A recent story in the Virginia-Pilot details the corner that Virginia health care consumers have been painted in:
A decade after a legislative panel found that Virginia allowed dangerous doctors to keep practicing for years before losing their licenses, a national study says the state remains among those least likely to take serious disciplinary action against physicians.
The issue has been thrust back into the spotlight by the case of a Virginia Beach doctor accused of contributing to the deaths of a series of patients during the past five years.
The Virginian-Pilot has documented that 10 patients of Dr. Stephen Plotnick have died since 2004, according to medical board records, civil lawsuits and medical examiners’ reports. At least seven of those were overdose deaths directly traceable to drugs Plotnick prescribed.
What is particularly troubling is that Virginia is a state with one of the most draconian tort reform statutes, limiting recovery in medical malpractice actions to a total of approximately $2 million. That includes everything from pain and suffering to lost wages to future medical bills. A child that is born with serious brain injuries as the result of medical negligence will incur health care costs into the tens of millions of dollars over the course of a lifetime, but in Virginia, even in the most egregious cases of medical negligence the family could only recover $2 million.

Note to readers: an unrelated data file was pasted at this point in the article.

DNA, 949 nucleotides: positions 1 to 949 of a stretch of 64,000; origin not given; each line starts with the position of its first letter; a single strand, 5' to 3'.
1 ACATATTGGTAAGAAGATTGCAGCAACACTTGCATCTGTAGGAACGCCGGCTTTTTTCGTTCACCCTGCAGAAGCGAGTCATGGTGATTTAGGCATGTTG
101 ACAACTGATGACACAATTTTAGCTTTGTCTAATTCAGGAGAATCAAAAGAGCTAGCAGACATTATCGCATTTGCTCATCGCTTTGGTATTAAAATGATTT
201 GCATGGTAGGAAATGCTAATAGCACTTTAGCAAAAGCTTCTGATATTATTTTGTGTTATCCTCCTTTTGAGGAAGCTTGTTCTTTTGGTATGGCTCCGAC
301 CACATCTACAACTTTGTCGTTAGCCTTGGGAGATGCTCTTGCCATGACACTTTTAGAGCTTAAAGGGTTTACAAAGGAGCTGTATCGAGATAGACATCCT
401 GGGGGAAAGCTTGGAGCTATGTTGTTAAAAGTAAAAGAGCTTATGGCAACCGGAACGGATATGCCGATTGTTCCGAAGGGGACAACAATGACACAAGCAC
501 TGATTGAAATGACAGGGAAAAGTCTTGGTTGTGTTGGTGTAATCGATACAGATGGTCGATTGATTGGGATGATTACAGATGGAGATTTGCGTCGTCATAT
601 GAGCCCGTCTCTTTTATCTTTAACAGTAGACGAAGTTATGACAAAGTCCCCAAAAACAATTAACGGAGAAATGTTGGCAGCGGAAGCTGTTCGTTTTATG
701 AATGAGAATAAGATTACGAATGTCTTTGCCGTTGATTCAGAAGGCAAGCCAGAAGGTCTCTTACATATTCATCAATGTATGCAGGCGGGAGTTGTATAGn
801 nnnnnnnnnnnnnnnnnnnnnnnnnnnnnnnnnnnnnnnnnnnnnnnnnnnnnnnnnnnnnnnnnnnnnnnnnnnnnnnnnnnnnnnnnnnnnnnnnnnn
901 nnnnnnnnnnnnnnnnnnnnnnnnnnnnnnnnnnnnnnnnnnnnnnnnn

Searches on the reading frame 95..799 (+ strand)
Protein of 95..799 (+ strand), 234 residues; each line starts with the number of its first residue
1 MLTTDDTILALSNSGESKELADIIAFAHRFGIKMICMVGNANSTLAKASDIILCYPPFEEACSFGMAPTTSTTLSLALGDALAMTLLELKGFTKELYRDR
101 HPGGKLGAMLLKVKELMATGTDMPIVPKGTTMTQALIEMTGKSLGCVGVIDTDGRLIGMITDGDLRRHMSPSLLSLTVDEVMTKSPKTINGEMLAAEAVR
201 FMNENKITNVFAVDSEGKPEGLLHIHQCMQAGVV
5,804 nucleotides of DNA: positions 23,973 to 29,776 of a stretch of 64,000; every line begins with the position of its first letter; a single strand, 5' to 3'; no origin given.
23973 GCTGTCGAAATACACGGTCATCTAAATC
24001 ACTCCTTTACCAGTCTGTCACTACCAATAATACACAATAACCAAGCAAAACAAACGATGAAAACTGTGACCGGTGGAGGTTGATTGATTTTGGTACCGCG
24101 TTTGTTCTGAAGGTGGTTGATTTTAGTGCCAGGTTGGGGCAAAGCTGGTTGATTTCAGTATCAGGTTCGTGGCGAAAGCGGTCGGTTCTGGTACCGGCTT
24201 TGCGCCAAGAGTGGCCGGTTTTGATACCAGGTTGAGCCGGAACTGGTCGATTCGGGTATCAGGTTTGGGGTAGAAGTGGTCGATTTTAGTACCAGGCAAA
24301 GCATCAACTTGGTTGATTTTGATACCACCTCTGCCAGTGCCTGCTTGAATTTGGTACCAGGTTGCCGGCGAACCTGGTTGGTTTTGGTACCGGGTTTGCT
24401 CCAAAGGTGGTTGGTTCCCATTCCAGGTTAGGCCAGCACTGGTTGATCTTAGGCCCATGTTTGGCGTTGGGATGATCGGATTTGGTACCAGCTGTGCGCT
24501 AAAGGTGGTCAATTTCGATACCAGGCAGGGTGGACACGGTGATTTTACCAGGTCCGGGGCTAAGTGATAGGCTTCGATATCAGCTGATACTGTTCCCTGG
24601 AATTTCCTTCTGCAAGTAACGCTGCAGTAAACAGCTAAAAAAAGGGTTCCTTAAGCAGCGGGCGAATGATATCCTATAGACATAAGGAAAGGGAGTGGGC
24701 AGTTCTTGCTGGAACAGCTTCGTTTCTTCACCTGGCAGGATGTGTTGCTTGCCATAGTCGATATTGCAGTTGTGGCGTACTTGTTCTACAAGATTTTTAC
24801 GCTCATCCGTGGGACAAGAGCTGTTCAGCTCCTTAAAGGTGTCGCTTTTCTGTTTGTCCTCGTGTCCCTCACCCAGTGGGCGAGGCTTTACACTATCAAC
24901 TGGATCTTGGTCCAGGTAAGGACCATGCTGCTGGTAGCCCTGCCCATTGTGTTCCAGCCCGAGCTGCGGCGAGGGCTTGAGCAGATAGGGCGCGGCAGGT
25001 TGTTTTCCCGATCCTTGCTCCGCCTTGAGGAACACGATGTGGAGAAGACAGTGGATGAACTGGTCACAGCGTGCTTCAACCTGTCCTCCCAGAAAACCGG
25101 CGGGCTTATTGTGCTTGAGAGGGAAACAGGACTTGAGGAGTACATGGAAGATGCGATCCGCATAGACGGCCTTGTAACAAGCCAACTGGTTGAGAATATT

Now we learn through the Public Citizen study that the Commonwealth is one of the most lax at disciplining physicians who make errors. If the government won’t protect it’s citizens and private suits through the courts don’t act as a true deterrent, what incentive is there for physicians to come to work each day and practice medicine at the highest level?
This exemplifies why if the government won’t do its job and regulate certain industries and professions there needs to be a strong civil justice system. Unfortunately for the citizens of Virginia, that state has decided that health care providers will not be held responsible in either venue.
Both an Emory School of Law graduate and MBA graduate of Goizueta Business School at Emory, Chris Nace focuses his practice on areas of medical malpractice, drug and product liability, motor vehicle accidents, wrongful death, employment discrimination and other negligence and personal injury matters.